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Evodia – Honey Tree

The tree which PRANDINI’S GARDEN NURSERY CENTRE would like to introduce is not for the usual esthetic and production reasons but because of its ecological value. Evodia Tetradium Danielli, commonly called The Honey Tree, PRANDINI’S GARDEN NURSERY CENTRE is convinced it will attract the attention of the most impassioned greenfingers.
It belongs to the Rutaceae, and originally from Eastern regions of China and Korea it presents itself as a characteristically similar to our common beech but with a difference in that its trunk has a very smooth bark which is green/ grey, practically the same as the beech, not only does it have a speedy growth but even from a young age the wood is hard and dense.
If isolated it has a spherical shape growth with a similar diameter to dimension ratio. While if in competition with other trees it tends to reach upwards and once surpass it opens its foliage crown. Its leaves are deciduous, circa 15 cms long and quite narrow. The leaves are a beautiful shy green. The veining is clear, almost white / cream and very visible, whilst the secondary veining is less evident, but what renders the plant a plea the leaves specific is in the complex, they give the plant a pleasant aspect. Approaching the cold period and before the leaves start to fall they change colour and take on the classic yellow colour. The Honey Tree once adult, resists the cold very well but in its first years it could become irreparably damaged if not shielded and protected. A curiosity, universally it is known as the honey tree, but in the USA.
It is the American Tilia.


The Honey Tree adapts to all soils, even in poor soil, whether it is acid or basic. Obviously in fertile soil the tree will develop faster and better. It suffers only from stagnant irrigation.


The flowers of the honey tree are somewhat small and emit an intense perfume. The shape reminds us of a little water lily, they are grouped together to form what appears to be one flower. This tree is both unisex and hermaphrodite. The most important thing about the Honey Tree is the flowering.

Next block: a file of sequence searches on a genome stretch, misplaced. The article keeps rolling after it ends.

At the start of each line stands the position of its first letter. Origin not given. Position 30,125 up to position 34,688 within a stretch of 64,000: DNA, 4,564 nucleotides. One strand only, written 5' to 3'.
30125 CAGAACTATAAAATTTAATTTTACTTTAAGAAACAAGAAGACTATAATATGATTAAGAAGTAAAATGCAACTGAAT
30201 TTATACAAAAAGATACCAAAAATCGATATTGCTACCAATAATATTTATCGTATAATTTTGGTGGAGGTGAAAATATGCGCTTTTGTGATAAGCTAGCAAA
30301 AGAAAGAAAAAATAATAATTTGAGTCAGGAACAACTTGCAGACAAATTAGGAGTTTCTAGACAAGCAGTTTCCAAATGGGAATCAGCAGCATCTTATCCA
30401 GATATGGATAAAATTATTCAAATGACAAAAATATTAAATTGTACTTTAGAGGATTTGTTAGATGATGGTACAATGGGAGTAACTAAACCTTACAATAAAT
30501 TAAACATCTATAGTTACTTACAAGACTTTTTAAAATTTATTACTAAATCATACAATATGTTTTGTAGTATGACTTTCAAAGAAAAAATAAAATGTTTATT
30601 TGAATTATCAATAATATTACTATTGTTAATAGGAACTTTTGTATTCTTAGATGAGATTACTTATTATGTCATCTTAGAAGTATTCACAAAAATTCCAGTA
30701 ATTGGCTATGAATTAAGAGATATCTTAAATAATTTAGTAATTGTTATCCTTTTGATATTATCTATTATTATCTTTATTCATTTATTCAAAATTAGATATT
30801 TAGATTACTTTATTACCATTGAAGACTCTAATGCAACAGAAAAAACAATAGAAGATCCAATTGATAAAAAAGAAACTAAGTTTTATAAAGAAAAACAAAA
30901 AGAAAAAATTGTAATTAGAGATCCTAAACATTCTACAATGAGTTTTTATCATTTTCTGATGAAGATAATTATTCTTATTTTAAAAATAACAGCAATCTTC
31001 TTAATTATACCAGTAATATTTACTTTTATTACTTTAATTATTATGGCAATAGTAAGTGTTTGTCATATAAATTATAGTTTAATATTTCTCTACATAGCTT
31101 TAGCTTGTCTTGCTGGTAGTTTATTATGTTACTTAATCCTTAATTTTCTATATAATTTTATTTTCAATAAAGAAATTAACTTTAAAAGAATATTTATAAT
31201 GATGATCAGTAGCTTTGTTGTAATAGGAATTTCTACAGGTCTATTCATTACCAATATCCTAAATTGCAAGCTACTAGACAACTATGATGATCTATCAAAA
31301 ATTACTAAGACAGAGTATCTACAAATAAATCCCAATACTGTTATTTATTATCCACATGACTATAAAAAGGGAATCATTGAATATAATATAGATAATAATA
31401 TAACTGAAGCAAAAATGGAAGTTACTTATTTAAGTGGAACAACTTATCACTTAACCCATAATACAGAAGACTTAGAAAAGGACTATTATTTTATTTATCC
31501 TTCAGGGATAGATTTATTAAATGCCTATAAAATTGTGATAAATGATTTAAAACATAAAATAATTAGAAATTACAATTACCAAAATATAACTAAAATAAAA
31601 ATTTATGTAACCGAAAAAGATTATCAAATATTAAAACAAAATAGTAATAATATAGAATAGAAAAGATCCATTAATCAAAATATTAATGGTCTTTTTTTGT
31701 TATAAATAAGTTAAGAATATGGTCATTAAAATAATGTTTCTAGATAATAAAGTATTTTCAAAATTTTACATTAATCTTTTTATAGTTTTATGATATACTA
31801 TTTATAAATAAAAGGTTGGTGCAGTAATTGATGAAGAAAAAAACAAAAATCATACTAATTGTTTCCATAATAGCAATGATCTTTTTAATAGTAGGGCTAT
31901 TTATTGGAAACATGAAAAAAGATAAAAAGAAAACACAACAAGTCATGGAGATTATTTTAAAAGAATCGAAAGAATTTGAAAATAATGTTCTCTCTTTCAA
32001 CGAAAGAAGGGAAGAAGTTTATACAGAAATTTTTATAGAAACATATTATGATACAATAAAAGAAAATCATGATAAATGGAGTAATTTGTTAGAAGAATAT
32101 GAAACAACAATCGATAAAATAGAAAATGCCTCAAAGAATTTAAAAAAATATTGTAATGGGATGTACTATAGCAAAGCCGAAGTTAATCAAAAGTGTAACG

It buds in late summer and blooming lasts for at least a month. The flowers are abundant and millefere. Towards October gives way to small fruit which is orange and shaped like little pumpkins and reach maturity towards November the open to allow 476 seeds to fall, they are black/brown, shiny flat and oily.


Here we analyze the properties of the plant. The flowering period of the honey tree, the duration and the high content of pollen render the tree ideal for bee cultivation and for the whole eco system in general the late blooming of the plant is not rare but an anomaly. Its high content of pollen in the flowers are indispensable elements conducive to the bee and indeed the whole beehive.   The quantity of pollen contained in a single flower means a bee will visit 40/ 60 times. Necessary visits to the Honey Tree are reduced to £ or 4 times. From an average Robinia (acacia) tree, bees will produce 6 – 8 kgs of honey: from the Honey Tree this becomes 1.100kg/ 1.300.
In periods of rest time and the absence of flowers, the beekeeper himself has to provide the food as the bees in the hive and the honey which proceeds from the pollen of the flowers of the Honey Tree is not very appetizing to man, but excellent for the bees. Properties of this honey are notable and exceed simple nutrition. The Honey Tree attacks of nosemiasi, a typical Winter diarrhea which can kill the plant. It is also quite resistasnt to mites and other pests. Commercially the can be sold as a sanitary treatment which is complete, biological and free , useful to the hive as well as an important source of food. In fact many flying animals take advantage of its antbacterial and anti viral properties. As already mention the Honey tree not only grows very fast but is resistant which allows us to use its wood for two reasons. Firstly its young branches can be used to tools 8handles etc) secondly as a biomass source of energy that given its consistency gives good yield. In wild uncultivated areas it can be used as a stabilizer in areas at risk to landslides.


Potting is very simple. In the first few years after planting, it is advisable to cut the branches which are a height of two metres, and that ìs all that is necessary to do. It ìs possible following the winter, to contain the plant at any age. If it is destined to be planted as a perennial. The Honey Tree needs a tutor for the first years until it obtains an aesthetically pleasing aspect.
I Italy there are no noted parasite attacks or fungus attacks to the Honey Tree.

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